The process of pushing your baby through your pelvis and out into the world demands not just on your body, but also your pelvic muscles , as they expand to new sizes in the course of the delivery. In addition, the pelvic floor muscles perform a crucial role during birth. However, when they are working correctly, they help keep your uterus, bladder , and rectum, and also help stop urine from leakage when you laugh or cough and laugh. This is a skill that you’ll only notice after you’ve lost it.
There’s a great exercise that’s been proven by experts to aid in preventing problems with the pelvic muscles after birth and can even aid in making your labor go a bit more smoothly: Kegels.
What Is Kegel Exercises?
Named in honor of Gynecologist Arnold Kegel, Kegel exercises help you strengthen and engage your pelvic floor. It is a collection of ligaments and muscles that are sling-like in between the hips. The muscles of your pelvic floor assist the uterus, bladder as well as other organs, and regulate how urine flows as well as that of your vagina and the anal sphincter.
The aim of the Kegel will be to tighten and loosen those pelvic muscles for brief intervals of time. It’s recommended to try several sets of short exercises a few times per day.
Why Should Pregnant Women Do Kegel Exercise?
Research after research has proven that doing Kegels before, during , and after pregnancy can decrease the chance of developing pelvic floor problems. When your baby is putting on the weight inside your uterus during pregnancy, the pelvic floor muscles must be able to support more weight. Sometimes, they’re not capable of the task.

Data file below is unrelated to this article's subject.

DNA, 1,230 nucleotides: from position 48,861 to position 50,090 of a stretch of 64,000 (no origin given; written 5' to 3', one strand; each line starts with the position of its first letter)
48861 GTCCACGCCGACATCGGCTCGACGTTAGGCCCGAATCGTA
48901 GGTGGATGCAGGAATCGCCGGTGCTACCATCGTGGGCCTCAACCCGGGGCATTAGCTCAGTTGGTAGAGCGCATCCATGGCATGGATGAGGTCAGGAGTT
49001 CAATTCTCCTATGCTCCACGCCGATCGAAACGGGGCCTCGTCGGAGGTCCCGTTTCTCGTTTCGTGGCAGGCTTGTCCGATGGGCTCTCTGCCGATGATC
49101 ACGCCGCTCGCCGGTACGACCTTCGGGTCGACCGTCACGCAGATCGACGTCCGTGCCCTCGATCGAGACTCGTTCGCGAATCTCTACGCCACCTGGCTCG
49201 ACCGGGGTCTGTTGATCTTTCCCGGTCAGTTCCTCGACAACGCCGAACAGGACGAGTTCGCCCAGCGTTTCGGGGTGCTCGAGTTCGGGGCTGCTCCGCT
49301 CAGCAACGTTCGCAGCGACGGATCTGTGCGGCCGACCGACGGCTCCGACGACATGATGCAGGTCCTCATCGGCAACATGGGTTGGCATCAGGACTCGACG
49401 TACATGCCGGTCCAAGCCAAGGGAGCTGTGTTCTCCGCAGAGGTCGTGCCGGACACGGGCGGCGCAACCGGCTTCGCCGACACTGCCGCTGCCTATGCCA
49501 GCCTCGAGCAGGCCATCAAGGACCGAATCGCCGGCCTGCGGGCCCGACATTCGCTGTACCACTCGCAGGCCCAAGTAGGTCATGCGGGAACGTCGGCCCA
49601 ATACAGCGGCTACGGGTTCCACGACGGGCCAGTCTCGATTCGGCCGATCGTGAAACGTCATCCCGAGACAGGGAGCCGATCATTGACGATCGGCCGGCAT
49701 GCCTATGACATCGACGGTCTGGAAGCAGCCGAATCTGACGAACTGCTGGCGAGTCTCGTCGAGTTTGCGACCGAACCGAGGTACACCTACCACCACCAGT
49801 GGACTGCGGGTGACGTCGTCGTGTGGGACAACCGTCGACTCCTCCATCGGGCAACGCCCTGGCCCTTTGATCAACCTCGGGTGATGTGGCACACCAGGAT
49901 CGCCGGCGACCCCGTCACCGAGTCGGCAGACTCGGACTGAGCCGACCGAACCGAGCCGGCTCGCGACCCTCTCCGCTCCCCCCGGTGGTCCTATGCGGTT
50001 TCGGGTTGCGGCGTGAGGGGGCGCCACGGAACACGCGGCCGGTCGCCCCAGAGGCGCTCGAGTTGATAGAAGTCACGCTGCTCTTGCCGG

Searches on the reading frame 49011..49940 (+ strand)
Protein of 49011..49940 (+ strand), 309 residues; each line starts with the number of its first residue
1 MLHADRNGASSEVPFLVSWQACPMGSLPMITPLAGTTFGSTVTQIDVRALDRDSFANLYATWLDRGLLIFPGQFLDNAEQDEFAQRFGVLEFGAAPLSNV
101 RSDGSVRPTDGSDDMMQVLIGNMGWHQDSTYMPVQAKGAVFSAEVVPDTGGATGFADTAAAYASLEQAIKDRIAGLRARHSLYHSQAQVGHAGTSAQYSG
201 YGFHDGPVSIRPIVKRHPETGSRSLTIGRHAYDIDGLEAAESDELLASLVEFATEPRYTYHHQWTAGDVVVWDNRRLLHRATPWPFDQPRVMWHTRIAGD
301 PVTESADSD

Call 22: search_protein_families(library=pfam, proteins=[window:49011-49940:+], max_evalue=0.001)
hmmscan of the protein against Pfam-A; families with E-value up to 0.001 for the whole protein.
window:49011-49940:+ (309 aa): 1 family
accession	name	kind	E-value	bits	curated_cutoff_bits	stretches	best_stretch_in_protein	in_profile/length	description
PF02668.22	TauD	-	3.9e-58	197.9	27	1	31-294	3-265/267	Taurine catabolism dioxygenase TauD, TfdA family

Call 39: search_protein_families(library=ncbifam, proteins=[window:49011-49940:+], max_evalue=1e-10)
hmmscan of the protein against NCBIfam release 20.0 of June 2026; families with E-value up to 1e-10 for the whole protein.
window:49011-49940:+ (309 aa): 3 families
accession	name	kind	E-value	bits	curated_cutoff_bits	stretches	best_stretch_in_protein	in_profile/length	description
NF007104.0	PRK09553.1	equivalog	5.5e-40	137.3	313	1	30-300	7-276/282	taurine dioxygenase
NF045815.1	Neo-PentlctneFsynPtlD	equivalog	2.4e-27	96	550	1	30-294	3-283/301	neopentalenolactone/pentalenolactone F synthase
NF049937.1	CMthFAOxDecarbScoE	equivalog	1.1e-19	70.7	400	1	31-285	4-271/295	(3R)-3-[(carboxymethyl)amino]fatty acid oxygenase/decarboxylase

If you do finally enter labor, your muscles will expand even more to create enough space for your baby to pass through. A third of women experience tears in pelvic floor muscle in the birth process, scientists have estimated. Engaging in Kegel exercises during pregnancy (and after birth!) could help prevent future issues.
Here’s What You’ll Gain By Incorporating Them Into Your Routine:
- Greater bladder control: Up to an estimated third of women suffer from postpartum incontinence, and Kegels can aid in preventing or treat incontinence. If you experience leaks of urine from time to time during the time you cough or sneeze, or attempt to go for an exercise routine — it’s because your pelvic floor muscles aren’t equipped to support your bladder in the way they typically do.
- Fecal urinary incontinence: An even smaller amount woman — typically women who have suffered from severe third-degree tears or an episiotomy at birth — suffer from postpartum fecal incontinence and Kegels may assist in preventing.
- A faster labor: Research has also found that women who perform pelvic floor exercises could have a shorter labor phase than other women.
- Sexual pleasure that is more fun: And as if you didn’t have enough, Kegels can also be found to increase your sexual pleasure and enjoyment and allow you to get orgasmic more quickly.
How To Perform Kegel Exercises
Kegel exercises are quick and easy to do. Once you’ve figured out how to perform these exercises, you can practice them anywhere. For instance, you can do this, even when you’re stuck at a red light, standing in the line, or watching television. Here’s how:
Find The Pelvic Floor Muscles
Before starting, you’ll need to ensure that you’re working the correct muscles. If you’re unsure where to locate the muscles in your pelvic floor, consider stopping your urination midstream. The muscles that you’re trying to tighten to accomplish this are the same muscles you’ll need to contract when doing the Kegel.